by revere, cross-posted at Effect Measure

Every parent’s or grandparent’s nightmare is to have their darling little one suddenly carried off by illness. Flu isn’t on the radar screen of most parents but in recent years the public health community is taking notice. The first alarm occurred in the bad flu season of 2003 – 2004 when a retrospective tally showed over 150 pediatric deaths associated with flu. That was more than half again as much as we thought were occurring, although data was not very good. So a new pediatric surveillance system was put in place. One of the things it is showing is that methicillin resistant Staphylococcus aureaus (MRSA) is a surprisingly common accomplice in pediatric flu deaths. An excellent summary by Maryn McKenna at CIDRAP News gives some of the details. McKenna is an authority on MRSA and knows a lot about flu, so her piece is well worth reading, as is her blog, Superbug, which focuses on MRSA.

This is from her CIDRAP piece:

The number of children who have died from a combination of influenza infection and bacterial pneumonia–in many cases due to the superbug methicillin-resistant Staphylococcus aureus (MRSA)–has risen sharply over the past few years, federal epidemiologists say in a new report that urges flu shots as a preventative.[snip]

Staph pneumonia is not a new phenomenon; from 3% to 10% of pneumonias that begin outside hospitals have been attributed to staph, but those pneumonias tend to occur in the elderly and immune-impaired. And the severity of simultaneous staph and flu infections has been documented after each influenza pandemic, in which large numbers of deaths were attributed to bacterial pneumonia.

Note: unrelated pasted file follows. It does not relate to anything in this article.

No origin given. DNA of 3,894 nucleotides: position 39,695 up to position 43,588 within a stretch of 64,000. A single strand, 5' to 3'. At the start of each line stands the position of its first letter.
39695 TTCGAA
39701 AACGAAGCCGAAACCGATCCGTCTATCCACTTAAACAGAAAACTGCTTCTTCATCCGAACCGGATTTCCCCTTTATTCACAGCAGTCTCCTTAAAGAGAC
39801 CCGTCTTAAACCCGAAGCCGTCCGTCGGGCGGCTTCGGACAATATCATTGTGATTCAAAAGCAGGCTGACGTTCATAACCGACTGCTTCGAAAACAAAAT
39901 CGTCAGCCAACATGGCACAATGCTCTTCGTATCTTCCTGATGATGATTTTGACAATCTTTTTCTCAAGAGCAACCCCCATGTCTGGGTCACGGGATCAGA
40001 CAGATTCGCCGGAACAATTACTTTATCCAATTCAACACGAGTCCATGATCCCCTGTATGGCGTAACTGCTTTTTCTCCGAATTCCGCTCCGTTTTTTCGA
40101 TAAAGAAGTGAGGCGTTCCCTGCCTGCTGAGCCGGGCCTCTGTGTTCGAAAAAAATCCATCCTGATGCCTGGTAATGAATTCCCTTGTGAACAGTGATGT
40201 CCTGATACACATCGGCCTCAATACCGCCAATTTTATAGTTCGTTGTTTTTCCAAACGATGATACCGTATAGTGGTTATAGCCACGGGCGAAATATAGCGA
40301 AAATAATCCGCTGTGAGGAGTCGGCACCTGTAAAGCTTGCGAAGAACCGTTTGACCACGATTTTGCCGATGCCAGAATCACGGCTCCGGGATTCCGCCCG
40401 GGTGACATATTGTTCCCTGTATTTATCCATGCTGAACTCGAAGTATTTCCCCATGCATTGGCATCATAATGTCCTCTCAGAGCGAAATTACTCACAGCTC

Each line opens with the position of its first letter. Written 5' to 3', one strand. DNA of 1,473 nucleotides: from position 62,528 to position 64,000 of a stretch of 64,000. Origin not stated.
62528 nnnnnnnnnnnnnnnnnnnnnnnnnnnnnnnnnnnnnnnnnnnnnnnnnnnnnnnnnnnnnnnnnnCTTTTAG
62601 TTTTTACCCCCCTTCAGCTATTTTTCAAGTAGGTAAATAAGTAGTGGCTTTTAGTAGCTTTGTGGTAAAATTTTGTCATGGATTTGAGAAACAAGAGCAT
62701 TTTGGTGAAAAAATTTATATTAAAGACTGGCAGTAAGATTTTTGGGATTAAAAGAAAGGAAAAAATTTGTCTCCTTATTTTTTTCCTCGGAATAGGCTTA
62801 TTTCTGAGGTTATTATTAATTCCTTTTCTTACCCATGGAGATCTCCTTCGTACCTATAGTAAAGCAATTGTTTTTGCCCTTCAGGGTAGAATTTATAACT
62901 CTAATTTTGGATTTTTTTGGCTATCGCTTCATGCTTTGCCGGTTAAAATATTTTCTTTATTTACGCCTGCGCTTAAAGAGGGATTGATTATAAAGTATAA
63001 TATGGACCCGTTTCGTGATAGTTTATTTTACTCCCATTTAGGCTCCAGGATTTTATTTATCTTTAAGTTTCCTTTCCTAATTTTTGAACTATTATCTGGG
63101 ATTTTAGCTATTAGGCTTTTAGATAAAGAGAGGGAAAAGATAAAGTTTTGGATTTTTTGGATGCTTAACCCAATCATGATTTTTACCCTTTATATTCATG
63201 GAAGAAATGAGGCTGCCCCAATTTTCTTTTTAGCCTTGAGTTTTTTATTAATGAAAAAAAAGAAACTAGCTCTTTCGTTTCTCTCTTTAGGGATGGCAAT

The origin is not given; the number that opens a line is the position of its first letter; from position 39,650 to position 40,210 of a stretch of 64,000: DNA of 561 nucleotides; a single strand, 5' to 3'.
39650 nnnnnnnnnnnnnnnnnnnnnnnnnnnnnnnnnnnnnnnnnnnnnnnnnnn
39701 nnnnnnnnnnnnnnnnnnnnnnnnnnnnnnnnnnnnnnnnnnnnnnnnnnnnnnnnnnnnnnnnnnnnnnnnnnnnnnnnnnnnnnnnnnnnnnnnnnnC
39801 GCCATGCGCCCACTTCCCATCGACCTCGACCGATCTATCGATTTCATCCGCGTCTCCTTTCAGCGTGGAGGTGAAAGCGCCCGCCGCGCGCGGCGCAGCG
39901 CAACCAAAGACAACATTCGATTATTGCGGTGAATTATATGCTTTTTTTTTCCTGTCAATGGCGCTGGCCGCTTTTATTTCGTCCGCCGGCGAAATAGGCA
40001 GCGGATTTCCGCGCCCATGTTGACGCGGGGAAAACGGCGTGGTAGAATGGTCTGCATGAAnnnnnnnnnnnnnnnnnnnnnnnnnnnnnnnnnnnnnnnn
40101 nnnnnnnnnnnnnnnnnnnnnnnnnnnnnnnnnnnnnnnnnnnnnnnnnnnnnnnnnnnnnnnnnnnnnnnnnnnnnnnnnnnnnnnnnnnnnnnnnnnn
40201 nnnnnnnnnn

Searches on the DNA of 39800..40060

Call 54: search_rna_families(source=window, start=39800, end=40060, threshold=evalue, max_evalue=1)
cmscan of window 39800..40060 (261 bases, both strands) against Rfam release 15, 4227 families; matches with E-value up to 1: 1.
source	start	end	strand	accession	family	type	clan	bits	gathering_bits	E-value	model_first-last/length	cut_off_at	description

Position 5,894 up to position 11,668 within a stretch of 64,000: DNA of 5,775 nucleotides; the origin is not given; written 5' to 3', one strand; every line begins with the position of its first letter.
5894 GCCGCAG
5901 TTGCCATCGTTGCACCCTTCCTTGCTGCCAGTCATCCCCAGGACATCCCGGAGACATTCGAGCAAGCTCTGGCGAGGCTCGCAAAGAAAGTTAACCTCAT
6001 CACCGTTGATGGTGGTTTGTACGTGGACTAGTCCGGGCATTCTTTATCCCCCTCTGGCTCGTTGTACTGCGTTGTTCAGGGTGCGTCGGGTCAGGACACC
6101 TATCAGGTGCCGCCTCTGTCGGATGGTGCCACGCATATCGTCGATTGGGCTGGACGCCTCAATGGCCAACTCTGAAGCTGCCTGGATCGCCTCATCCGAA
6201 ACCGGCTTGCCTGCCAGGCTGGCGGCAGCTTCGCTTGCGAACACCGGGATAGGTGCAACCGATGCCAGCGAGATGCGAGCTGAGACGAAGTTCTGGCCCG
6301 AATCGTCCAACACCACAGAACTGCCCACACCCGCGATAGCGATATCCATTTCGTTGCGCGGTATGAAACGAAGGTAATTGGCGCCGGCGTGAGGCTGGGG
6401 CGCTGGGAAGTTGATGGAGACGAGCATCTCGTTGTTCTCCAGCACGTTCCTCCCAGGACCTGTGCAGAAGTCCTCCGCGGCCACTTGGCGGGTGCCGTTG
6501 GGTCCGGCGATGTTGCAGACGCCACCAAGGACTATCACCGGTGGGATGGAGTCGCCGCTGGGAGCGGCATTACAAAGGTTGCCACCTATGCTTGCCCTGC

But the staph pneumonias recorded by the new reporting system represent an apparently new development, because they occurred in previously healthy children infected with a seasonal flu virus that presumably does less damage to the lungs and immune response than a novel pandemic one. And they appear to be occurring at the same time as a rapid rise in MRSA colonization in the United States, which doubled between 2001 and 2004. (Maryn McKenna, CIDRAP News)

 In the past secondary bacterial infections in flu were thought to be mainly Streptococcus pneumoniae (“Diploccus” or pneumococcus) or Haemophilus influenzae. As McKenna notes, Staph pneumonia was for the old, the immunocompromised and the chronically ill. But infection with influenza virus seems to have special abilities. A recent paper in Nature Medicine [Sun K, Metzger DW. Inhibition of pulmonary antibacterial defense by interferon during recovery from influenza infection. Nat Med 2008;14:558-64] suggests that the ability to clear bacterial invaders is inhibited early on during infection with influenza virus. The flu virus may be turning healthy children into immuno-compromised children (at least locally in the lung), accounting for the increasing MRSA super-infections, whose rate has been increasing year on year:

Bacterial infection superimposed on flu was not the only cause of death; children also died from seizures, encephalitis, and shock. But it played an important role: Coinfections were involved in 6%, 15%, and 34% in the three successive seasons, a fivefold increase. Almost all of that increase was due to S aureus: There were one staph infection in 2004-05, 3 in 2005-06, and 22 in 2006-07, and 64% of the staph infections were drug-resistant.

The relative absence of pneumococcal pneumonia may be related to availability of a vaccine against this bacterial agent. There is no vaccine for MRSA. But there is an influenza vaccine, and children 6 months and older have been added to the list of those for whom flu vaccination is recommended. At my recommendation my daughter had our grandchild vaccinated. I think it’s a good idea, maybe even a life saving one. The newest grandchild is too young to be vaccinated for this flu season. So I’ll have to use my usual coping mechanism for a grandpa’s chronic anxiety: worry.